Positional Discrimination in Baseball?

Discussion in 'Baseball' started by PhillyBirds, Dec 4, 2009.

  1. PhillyBirds

    PhillyBirds Mentor

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    It's been well-documented here at Caste Football that white athletes that play football are often discriminated upon if they play a number of "taboo" positions. White runningbacks and cornerbacks are often converted to fullbacks and safeties, respectively. We're told on scouting sites that they lack "athleticism", "game-breaking speed", the ubiquitous "hip-swivel" and countless other terms.

    While Major League Baseball has remained more white-friendly relative to the NFL, a deeper look reveals white bias has spread to our national pastime as well. Most organizations overvalue and hoard Latin-American and black prospects, and many teams have "gone Caste" at the major league level, like many of the NFL teams we follow here.

    A cursory glance at the demographics of all 30 MLB teams, however, reveals a lot of white athletes. Compare the white starters at a few baseball positions to what we see daily in the NFL, and you'll agree baseball hasn't gone full Caste yet:

    (Out of 30 teams)
    White 1B starters: 15
    2B: 14
    3B: 20
    C: 13
    LF: 14
    RF: 17

    SOURCE (Team depth charts)

    Encouraging numbers, to be sure. However, I have excluded two positions from this list on purpose: shortstop and center field.

    Shortstop and center are the two toughest positions to field in the infield and outfield, respectively. Most people should be able to agree on this. They both require a good combination of smarts, athleticism, and attitude. Most people would believe that the best athletes go in these spots.

    Veteran CFers may know where I'm going with this. Considering the list above, many people might find it a bit odd that there are only seven starting white shortstops and six starting white center fielders in the majors.

    As runningbacks and corners go, white shortstops often move to second or third, while white center fielders are moved to the corner spots. DWFs would obviously think then, that the few white men who man these positions are inferior, needing to be replaced with a superior black or Latin athlete? Enter some sabermetrics and statistics. My favorite. [​IMG]

    Ultimate Zone Rating (or UZR) is "the number of runs above or below average a fielder is in both range runs, outfield arm runs, double play runs and error runs combined." Basically, it quantifies a player's aptitude as a fielder, in terms of runs above or below average. I'll be working with UZR/150, the same stat, but averaged over 150 games, or a full season more or less. (SOURCE). Looking at the UZR leaderboards from 2009 for both positions (SOURCE and SOURCE) we can come out with UZR/150 averages for both:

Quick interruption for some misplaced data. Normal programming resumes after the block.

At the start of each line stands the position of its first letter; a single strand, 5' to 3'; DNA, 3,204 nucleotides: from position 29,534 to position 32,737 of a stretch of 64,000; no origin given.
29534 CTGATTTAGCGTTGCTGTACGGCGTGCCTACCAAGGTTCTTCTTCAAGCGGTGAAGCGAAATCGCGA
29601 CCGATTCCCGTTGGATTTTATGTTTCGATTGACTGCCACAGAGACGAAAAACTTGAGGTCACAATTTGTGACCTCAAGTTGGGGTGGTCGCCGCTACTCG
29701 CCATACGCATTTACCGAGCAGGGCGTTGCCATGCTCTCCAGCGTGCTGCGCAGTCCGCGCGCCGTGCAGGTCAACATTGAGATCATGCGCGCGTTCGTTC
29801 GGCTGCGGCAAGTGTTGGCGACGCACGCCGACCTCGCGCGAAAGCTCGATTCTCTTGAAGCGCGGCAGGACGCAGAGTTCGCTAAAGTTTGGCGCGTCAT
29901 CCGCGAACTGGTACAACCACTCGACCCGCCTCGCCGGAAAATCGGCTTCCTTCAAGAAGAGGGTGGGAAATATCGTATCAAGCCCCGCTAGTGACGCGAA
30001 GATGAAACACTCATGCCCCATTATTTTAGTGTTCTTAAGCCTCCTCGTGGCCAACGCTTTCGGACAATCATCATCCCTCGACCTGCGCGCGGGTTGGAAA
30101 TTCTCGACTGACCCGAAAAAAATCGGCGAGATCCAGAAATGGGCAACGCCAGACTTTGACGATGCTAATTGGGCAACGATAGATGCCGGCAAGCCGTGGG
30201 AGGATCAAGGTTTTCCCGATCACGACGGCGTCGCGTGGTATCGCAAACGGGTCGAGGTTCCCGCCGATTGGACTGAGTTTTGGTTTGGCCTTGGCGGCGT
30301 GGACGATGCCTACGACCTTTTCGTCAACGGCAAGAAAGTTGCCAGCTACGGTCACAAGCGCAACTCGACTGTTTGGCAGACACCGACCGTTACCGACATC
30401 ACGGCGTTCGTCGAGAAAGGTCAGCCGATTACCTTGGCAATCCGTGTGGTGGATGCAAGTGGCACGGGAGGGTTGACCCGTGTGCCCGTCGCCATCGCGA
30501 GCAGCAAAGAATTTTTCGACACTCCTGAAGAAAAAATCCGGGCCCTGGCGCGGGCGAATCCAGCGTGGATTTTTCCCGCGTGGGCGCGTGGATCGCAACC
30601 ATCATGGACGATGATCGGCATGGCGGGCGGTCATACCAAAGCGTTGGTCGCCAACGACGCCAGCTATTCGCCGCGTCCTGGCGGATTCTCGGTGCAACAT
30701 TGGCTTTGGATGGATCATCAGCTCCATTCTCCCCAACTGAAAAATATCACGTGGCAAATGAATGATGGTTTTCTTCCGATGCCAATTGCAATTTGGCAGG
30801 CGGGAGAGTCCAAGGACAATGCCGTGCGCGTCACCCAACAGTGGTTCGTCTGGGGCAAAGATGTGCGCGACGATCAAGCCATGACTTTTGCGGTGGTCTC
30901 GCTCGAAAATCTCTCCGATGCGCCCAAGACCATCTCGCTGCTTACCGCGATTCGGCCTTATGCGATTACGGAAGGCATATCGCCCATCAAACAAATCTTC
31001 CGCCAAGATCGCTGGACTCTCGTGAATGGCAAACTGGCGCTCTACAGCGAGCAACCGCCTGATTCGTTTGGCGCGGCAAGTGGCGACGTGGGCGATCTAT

UZR/150 Average (SS): 9.7 runs.
    UZR/150 Average (CF): 5.0 runs.

    Now to list the UZR/150s of the white starters and draw some conclusions.

    SHORTSTOP

    Brendan Ryan, Cardinals: 13.8
    Ryan Theriot, Cubs: 8.3
    Paul Janish, Reds: 11.7
    Stephen Drew, D-Backs: 3.9
    Troy Tulowitzki, Rockies: -0.9
    Jed Lowrie, Red Sox: 10.6 (2008, didn't play in 2009.)
    Jack Wilson, Mariners: 20.4 (MLB leader at SS)

    CENTER FIELD

    Aaron Rowand, Giants: 1.5
    Colby Rasmus, Cardinals: 13.7
    Nate McLouth, Braves: 4.7
    Josh Anderson, Royals: 11.8
    Josh Hamilton, Rangers: 16.6
    Jacoby Ellsbury, Red Sox: -18.3

    So with the exception of Jacoby Ellsbury, who was horrendous, white fielders more than hold their own in the two toughest positions in baseball. Jack Wilson was, statistically, the best fielding shortstop in the majors, yet receives little to no fanfare these days. Colby Rasmus dazzled in his rookie year in the center field spot.

    Granted, some of the data is inconsistent. But the gist of my research is that I believe there is some positional discrimination in baseball. Number of white starters aside, it is quite obvious that white men can capably play both shortstop and center field nowadays. So next time your favorite white prospect is described as "lacking range" or "better suited to a corner outfield spot", remember that there is often more than meets the scout's eye.

    Or not.
    Edited by: PhillyBirds
     
  2. PhillyBirds

    PhillyBirds Mentor

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    Ah, maybe a little too statistics-heavy for some. I'll bear that in mind next time. [​IMG]
     
  3. foreverfree

    foreverfree Mentor

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    A little too SABRmetrics heavy.

    John
     
  4. jaxvid

    jaxvid Hall of Famer

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    Actually a very good analysis, and the kind of thing I wish we could do more here at CF. All you lurkers out there that have an interest in this kind of thing, please sign up and have at it.